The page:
Band members Related acts
- John Beatty -- drums
- Joe Dolce -- vocals, guitar, harmonica (1967-69)
- John Edwards -- vocals, guitar (1967-69)
- Gary Gans -- (1967-69)
- Malcolm McKinney -- lead guitar (1967-69)
- Todd McKinney -- (1967-69)
- Jonathan Edwards (solo efforts)
Rating: **** (4 stars)
Title: Please Tell a Friend
Country/State: Boston, Massachusetts
Grade (cover/record): VG / VG
GEMM catalog ID: 4886
Remember your elementary teachers telling you 'never judge a book by its cover'? Well forget what it is one of rock's uglier covers (apologies to John Edwards), and you're in for a major treat.
Remember a guy by the name of Jonathan Edwards who had a hit back in 1971 with 'Sunshine'? If you're actually reading this stuff there's probably a pretty good chance that you do. Well, this is Edward's pre-solo career band. I've owned a couple of Edwards solo albums for years (they're fairly easy to locate in Northern Virginia since he lived in this area for quite some time), but never made the connection between the two entities. Anyhow, here's a little blurb I lifted off of Edward's website (the URL is listed below): "I started getting electric about the time Dylan did, doing electric folk music. I joined bands by saying 'Can I be in your band?', and they'd ask, 'What do you play?', and I'd say 'What do you need?' I'm still that way. I still love to play different instruments. It helps me understand production techniques and performance capabilities". Instead of graduating from college, he decided to give music a shot. He sold the car that his father was lending him, bought a van for his band, and headed for the music scene in Boston. The band soon found work, playing "6-40" jobs--six 40-minute sets per night--all over New England. They played cover tunes as well as their own country blues originals under various names, including the Headstone Circus, St. James Doorknob, and the Finite Minds, and they made an album for Metromedia Records as Sugar Creek."
A little more information on the group. In 1965 Edwards was studying art at Ohio University when he met fellow student/guitarist Malcolm McKinney. The pair quickly decided to form a band recruiting McKinney's brother Todd. As St. James Doorknob the group became quite popular playing dances, parties and clubs around Athens, Ohio. At the same time fellow students Joe Dolce and Gary Gans were playing in The Finite Minds. When the Finite Minds lost their lead singer, Dolce and Gans were invited to join St. James Doorknob, which quickly mutated into The Infinite Doorknob and then The Headstone Circus. In June 1967 the band decided to take a shot at the big time. With the rest of America decamping for San Francisco, Edwards sold the car his father had lent him for school, bought a breaktruck/van and headed for Boston. The band began touring throughout New York and New England, writing material at a farm owned by McKinney's parents.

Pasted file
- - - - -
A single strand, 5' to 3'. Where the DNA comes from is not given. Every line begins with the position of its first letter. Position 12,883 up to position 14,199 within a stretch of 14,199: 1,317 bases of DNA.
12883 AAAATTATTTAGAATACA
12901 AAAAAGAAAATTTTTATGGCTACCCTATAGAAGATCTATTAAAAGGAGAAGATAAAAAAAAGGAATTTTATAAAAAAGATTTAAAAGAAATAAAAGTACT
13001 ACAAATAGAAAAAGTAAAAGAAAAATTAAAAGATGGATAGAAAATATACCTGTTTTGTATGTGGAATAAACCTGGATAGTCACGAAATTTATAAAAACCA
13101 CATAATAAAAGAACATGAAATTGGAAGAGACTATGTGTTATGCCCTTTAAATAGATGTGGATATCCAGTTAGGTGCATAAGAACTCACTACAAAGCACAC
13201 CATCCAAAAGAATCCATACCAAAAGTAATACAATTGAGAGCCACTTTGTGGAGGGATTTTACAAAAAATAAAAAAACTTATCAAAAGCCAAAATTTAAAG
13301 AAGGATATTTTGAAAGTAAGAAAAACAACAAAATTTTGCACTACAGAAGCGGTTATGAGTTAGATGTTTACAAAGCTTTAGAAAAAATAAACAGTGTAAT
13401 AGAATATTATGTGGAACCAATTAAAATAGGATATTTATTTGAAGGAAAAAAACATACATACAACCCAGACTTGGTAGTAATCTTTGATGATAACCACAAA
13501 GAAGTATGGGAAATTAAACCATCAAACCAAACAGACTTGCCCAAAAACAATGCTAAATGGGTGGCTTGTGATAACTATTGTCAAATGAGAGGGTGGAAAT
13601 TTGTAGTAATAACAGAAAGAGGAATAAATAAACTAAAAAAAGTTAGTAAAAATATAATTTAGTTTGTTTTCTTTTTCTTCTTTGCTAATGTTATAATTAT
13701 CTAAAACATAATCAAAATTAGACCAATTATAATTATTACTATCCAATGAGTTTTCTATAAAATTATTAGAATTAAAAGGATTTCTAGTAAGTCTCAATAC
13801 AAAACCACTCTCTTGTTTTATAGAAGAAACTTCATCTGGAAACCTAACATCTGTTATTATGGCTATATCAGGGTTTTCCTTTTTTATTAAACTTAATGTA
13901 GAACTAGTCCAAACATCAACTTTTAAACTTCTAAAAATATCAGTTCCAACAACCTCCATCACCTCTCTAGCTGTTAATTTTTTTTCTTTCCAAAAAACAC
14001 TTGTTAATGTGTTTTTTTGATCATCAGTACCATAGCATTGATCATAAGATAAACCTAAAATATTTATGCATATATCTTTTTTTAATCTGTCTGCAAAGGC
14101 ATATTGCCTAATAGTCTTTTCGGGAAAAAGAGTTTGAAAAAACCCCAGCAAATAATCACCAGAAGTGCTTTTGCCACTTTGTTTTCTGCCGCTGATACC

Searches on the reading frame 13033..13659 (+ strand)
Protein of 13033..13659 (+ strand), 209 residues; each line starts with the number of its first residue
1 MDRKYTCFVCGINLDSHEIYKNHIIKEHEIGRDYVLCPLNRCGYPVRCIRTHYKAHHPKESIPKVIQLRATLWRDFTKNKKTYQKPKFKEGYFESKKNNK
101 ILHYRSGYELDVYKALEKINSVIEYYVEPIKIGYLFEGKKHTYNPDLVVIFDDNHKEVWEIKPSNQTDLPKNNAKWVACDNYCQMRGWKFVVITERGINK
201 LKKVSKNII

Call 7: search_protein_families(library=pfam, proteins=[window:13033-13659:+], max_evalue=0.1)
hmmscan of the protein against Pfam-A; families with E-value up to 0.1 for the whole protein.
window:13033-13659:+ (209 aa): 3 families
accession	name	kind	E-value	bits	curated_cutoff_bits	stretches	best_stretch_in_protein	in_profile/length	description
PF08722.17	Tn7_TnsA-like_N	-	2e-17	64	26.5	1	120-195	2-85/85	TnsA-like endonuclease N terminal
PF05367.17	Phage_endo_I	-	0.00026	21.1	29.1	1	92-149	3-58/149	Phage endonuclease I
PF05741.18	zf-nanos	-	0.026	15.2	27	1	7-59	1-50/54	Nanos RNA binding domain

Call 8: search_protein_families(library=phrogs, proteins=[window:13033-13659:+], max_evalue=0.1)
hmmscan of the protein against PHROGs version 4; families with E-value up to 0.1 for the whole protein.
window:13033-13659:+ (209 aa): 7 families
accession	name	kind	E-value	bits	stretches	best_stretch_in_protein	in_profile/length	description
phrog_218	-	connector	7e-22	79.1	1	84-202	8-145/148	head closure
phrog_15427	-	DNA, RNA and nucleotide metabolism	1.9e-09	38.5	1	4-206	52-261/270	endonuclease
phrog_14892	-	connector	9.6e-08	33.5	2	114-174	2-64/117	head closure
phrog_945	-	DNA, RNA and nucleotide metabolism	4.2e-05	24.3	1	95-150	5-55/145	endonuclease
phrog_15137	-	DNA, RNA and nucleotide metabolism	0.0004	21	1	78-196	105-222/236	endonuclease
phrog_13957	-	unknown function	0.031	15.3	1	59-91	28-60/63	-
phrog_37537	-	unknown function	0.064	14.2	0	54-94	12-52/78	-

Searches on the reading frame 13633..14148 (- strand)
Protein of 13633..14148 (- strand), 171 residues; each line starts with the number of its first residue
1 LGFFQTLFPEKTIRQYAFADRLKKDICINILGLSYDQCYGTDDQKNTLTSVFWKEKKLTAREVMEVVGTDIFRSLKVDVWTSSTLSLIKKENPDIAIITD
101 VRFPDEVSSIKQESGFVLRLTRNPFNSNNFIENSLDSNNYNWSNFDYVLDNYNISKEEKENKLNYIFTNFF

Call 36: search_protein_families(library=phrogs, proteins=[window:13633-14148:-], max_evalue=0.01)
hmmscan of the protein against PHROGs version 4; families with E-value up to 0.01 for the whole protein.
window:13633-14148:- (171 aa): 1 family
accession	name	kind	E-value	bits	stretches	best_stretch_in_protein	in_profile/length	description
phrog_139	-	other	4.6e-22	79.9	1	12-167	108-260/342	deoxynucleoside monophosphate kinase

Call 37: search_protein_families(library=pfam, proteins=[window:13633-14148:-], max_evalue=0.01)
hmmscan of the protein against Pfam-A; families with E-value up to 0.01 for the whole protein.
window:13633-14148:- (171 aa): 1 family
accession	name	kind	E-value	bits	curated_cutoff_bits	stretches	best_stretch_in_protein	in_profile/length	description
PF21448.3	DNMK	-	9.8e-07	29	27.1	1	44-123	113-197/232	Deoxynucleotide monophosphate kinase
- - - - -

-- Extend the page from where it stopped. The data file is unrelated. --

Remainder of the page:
By the time the Sugar Creek finished recording their sole 1969 album Dolce had quit (though he's represented by two of the standout selections), leaving a line-up featured Edwards, Gary Gans, and brothers Malcolm and Todd McKinney. Recorded in New York City with Peter Casperson producing, "Please Tell a Friend" will come as a major shock to anyone familiar with Edwards' sensitive singer/songwriter solo career. With Edwards and Malcolm McKinney responsible for the majority of the ten tracks, the album featured a mixture of driving blues-rock ('Old House' and the feedback propelled 'Where Do You Find The Answer') and excellent psych outings ('A Million Years'). Anyone familiar with Edwards solo career will find that his voice sounded surprisingly impressive belting out tougher material, though numbers such as 'Who Do You Think You Are', 'Lady Linda' and the Gospel-influenced 'Heavenly Road' wouldn't have been out of place on one of his early-1970s solo albums. Personal favorites include the band's psych efforts including 'Memory Tree' and 'Night Flash'. Killer tunes. Blessed with excellent sound quality, this one sounds great on an upscale stereo system. (By the way, Joe Dolce is the same guy of 'Shaddup You Face' fame.)
Tell a Friend" track listing:
1.) A Million Years (John Edwards - Joe Dolce) - 2:31
2.) Old House (Joe Dolce) - 2:36
The band apparently continued to tour following the album's release. Back to Edwards' website for a description of the end: "After several years, Jonathan began to tire of the 6-40s and grew fonder of the sound of an acoustic guitar. "I just one night said, 'Hey fellas, this isn't sounding as good as it could, and I'd like us to sound more intimate'. I liked the sound of bronze strings on rosewood better than steel strings on magnets, and so I walked out of that club in Vermont, rented myself a van and PA system, and started traveling around the colleges in New England by myself, without gigs, just setting up in the lobbies of dormitories on a Saturday."
Edward's website is located at:
Malcolm McKinney performed solo and with his brother Todd in the New England area during the 1970s and worked in Nashville with a small publishing company in the early 1980s. He moved to Southeast Florida in the mid-1980s. He has a small website at:
Gans became a fundamentalist and dropped out of music.
Still active in music and perhaps the most successful of the group, Dolce lives and works in Australia. He was also kind enough to send me a little more information on the band:
Thanks for writing. I can
only reply briefly as I am in the middle of recording.
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